While some traditional churches stay true to type, others embrace the slim, uncompromised versions of modernity and have managed to keep the attention of the youth.
The Advent of the Modern Church
As any business model would show, the existence of groups of unsatisfied, energetic, young Christians clearly show that there is a ready market for a brand of Christianity that is able to meet the needs of such youth. Why must stalwarts of Christianity stand aloof whiles there is salvation (and prosperity) to be preached? The modern church was then born – a well-oiled machine that puts the zeal of the youth to much better use and for the sake of the Kingdom of Heaven.
Not only do these churches speak the language of the youth and sing songs akin to their nature, they also give the youth prophecies, fill them with renewed fire to speak in heavenly languages, speak prosperity into their lives, encourage them to mingle – they provide a modern solution to the modern problem facing the youth, all in the church.
What is worth knowing is that most of the founders of these churches have been students of the traditional church at a stage in life. The splitting of churches, after classic examples like the Catholic-Anglican split, has taken a new trend. Nowadays, specialists, who in a bid to grow their gift(s) and impact as many lives as they ought to, have had to leave their mother churches to make that meaningful impact to the glory of God.
The founders of the Redeemed Christian Church of God, as well as the International Central Gospel Church, may have formerly been members of the Anglican Church. Similarly, the founders of Action Chapel International and Perez Church International may have formerly been members of the Church of Pentecost. The founder of Royal House Chapel International may also have been baptized at one of the branches of the Presbyterian Church of Ghana.
These are great, specialist ministries which have been established from native churches. Assuming there is a great man of God with profound understanding of the word of God, and with the ability to teach the word. This man, by the fire lit in him desires to do this every week. Yet he can’t, as other equally wonderful people must also be given the opportunity to minister.
Since this great man of God understands that he must let his light shine for all to see, he decides to make the best avenue to let the world share in his gift.
While staunch believers in the early church may find the methods employed by some very modern churches too fancy, or too liberal, or too focused on worldly things, or founded on rapid-fire prophecy and prosperity preaching, the ‘business-oriented’ model of the institution of the modern church works for the youth of today.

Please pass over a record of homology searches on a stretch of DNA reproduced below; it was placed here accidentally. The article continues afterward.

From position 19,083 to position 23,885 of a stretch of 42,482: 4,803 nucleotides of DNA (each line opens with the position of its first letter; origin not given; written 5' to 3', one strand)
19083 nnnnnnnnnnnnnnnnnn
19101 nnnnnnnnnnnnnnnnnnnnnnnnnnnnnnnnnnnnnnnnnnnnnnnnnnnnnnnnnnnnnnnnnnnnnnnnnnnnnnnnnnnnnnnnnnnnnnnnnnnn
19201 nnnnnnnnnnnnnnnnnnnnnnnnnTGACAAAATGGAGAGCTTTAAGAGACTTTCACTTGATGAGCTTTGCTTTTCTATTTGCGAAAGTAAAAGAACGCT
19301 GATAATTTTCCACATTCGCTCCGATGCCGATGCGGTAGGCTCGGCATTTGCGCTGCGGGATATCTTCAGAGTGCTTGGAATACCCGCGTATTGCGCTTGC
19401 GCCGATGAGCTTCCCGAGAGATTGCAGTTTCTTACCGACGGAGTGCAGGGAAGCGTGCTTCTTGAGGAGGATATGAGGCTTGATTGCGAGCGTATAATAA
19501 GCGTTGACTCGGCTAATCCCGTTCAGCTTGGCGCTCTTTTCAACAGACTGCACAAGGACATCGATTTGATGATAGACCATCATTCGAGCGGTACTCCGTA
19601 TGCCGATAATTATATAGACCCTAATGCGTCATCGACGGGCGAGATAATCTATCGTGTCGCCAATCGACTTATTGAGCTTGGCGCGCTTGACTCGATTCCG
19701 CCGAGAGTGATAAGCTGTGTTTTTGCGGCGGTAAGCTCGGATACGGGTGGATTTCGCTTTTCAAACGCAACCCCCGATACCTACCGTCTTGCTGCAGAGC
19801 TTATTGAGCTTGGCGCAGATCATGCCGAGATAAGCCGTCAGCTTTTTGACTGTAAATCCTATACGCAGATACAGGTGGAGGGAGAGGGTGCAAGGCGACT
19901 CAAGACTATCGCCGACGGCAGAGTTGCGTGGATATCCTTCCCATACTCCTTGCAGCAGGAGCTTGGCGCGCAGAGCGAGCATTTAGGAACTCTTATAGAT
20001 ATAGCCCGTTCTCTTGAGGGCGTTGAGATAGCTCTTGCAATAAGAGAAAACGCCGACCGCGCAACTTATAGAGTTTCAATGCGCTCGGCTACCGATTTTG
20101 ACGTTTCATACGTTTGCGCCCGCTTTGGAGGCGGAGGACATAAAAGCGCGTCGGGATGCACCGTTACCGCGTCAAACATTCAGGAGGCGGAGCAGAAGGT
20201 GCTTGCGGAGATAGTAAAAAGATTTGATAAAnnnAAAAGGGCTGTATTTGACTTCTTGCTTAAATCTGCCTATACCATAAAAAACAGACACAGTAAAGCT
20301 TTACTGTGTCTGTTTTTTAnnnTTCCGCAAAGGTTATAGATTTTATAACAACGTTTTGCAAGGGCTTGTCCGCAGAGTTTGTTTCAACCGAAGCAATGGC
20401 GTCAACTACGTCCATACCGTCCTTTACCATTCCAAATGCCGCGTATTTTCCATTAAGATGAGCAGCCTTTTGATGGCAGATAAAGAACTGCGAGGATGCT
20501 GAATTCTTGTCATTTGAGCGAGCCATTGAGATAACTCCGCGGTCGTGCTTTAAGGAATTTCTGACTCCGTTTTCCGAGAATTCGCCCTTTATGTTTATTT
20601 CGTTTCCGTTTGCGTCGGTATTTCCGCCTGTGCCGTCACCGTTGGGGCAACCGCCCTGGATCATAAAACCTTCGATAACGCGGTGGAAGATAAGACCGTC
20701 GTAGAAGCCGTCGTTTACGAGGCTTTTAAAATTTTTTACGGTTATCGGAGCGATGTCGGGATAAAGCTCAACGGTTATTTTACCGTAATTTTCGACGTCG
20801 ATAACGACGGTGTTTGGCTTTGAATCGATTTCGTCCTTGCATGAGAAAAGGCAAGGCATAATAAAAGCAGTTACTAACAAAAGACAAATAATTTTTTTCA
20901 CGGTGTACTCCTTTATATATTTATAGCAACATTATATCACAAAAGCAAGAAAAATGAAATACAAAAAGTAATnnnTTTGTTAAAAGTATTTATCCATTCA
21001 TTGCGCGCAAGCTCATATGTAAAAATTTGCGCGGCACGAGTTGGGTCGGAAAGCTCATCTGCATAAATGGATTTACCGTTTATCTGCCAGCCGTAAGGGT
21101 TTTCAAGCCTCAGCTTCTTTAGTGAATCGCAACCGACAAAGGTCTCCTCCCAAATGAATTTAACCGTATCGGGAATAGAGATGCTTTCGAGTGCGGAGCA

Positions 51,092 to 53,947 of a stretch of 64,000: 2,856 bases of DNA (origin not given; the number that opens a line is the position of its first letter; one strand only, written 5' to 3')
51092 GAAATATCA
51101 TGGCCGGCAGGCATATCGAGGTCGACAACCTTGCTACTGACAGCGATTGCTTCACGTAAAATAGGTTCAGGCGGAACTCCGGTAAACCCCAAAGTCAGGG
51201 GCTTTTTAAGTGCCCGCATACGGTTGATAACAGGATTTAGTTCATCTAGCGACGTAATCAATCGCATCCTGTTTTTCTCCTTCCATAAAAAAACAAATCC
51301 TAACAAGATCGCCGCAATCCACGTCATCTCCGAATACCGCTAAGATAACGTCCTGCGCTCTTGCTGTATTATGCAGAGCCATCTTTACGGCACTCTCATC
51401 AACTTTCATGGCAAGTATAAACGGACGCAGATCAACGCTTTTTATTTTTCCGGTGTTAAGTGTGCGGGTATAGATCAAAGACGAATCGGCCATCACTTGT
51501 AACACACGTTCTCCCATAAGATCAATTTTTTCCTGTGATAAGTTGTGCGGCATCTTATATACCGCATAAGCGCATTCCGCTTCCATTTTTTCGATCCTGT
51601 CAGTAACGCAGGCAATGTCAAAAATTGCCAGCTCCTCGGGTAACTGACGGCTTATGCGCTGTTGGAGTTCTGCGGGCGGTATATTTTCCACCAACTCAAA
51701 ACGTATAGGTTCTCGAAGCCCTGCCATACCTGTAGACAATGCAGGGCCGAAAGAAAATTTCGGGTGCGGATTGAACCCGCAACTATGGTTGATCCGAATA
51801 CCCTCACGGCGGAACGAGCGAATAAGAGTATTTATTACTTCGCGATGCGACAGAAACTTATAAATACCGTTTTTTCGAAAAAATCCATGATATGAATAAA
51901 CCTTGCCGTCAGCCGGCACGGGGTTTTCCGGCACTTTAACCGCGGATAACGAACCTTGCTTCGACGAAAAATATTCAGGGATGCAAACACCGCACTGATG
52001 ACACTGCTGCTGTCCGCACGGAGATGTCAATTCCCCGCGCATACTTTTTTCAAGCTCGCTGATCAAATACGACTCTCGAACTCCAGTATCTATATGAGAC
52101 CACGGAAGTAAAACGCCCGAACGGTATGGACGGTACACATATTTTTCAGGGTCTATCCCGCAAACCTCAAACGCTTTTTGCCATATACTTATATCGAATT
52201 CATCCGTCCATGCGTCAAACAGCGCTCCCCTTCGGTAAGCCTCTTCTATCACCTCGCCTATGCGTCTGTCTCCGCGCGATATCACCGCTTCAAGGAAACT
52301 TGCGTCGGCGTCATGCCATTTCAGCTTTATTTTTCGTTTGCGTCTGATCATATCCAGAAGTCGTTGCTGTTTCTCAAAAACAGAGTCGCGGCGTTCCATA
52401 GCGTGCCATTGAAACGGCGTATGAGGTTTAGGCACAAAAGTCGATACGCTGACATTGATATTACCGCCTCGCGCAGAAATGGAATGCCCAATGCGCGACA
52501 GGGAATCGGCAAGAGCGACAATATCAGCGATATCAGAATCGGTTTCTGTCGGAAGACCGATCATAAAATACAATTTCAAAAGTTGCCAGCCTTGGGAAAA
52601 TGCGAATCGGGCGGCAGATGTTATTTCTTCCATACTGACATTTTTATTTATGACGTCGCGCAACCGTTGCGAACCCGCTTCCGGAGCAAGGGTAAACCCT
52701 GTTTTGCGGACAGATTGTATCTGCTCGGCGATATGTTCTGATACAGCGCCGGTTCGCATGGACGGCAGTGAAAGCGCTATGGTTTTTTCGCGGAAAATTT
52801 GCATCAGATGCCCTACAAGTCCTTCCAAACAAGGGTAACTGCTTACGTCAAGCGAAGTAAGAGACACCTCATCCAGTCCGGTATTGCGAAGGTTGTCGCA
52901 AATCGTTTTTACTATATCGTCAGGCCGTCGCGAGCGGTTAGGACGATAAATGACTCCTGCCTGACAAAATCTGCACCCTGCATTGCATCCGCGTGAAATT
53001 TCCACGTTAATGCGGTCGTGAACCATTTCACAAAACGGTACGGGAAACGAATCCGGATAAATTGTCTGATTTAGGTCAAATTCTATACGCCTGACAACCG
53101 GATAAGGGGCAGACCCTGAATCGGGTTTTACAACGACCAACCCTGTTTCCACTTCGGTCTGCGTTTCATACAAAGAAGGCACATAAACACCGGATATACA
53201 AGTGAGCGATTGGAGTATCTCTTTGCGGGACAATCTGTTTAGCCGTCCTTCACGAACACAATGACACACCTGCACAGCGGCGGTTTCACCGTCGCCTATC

The youth clearly cannot identify with the ways of the early church. Even transitioning from a very active campus service to service at home may be very difficult for graduates who soon find that their home churches offer them very limited prime time.
Dear native church, understand the youth. Modify your ways, yet do not let your core values suffer in the trade-off as you try to keep the ever-curious youth at your church. Allow them to “remember the Lord in the days of their youth”, yet in holy ways. After all, we’re not in a competition of numbers, or are we? The church is a holy institution and must seek above all else, the salvation of the individual. This is something we must not forget. And as one overzealous, young commenter put it: “Dear Sir, it’s about salvation and spreading the news of Christ.
It has nothing to do with a ‘mother church’. Perhaps you want a strategy to capture the youth for your new and fancy church; in which case you have failed. Not all of us are kids here. Thank you and God bless you when you finally decide to win souls for Christ. Luke 9:50 says; do not stop him, if he’s not against us, then he’s for us. It’s not about old or new. It’s about the message, it’s about Jesus”.
Trying to determine whether modern churches are rightfully executing the mandate of Christ is another angle to be discussed in future editions. Remember, you may be doing the right thing but in the wrong company. Then you may begin to accept some of the wrong things being done because there are some right things being done as well.
Teaser to Next Article
Believe you me, not every modern church is borne of a desire to help secure the salvation of the churchgoer. Some of these one-man-churches mean business so much so that they, without dignity, carry your unaccounted tithes and offerings in the boots of their cars and lavish themselves with a kind of luxury, not even Christ himself would gift for doing his work – for greater people handpicked by Christ himself have fought the good fight and have had to die miserable deaths so that you and I can talk freely about God today.
Those who always hum prosperity in the ears of their flock and find new ways of extracting not just their daily bread but their decennial bread from the churchgoer every other day; those are the type I wish to speak of next…in my next piece, should the spirit move me.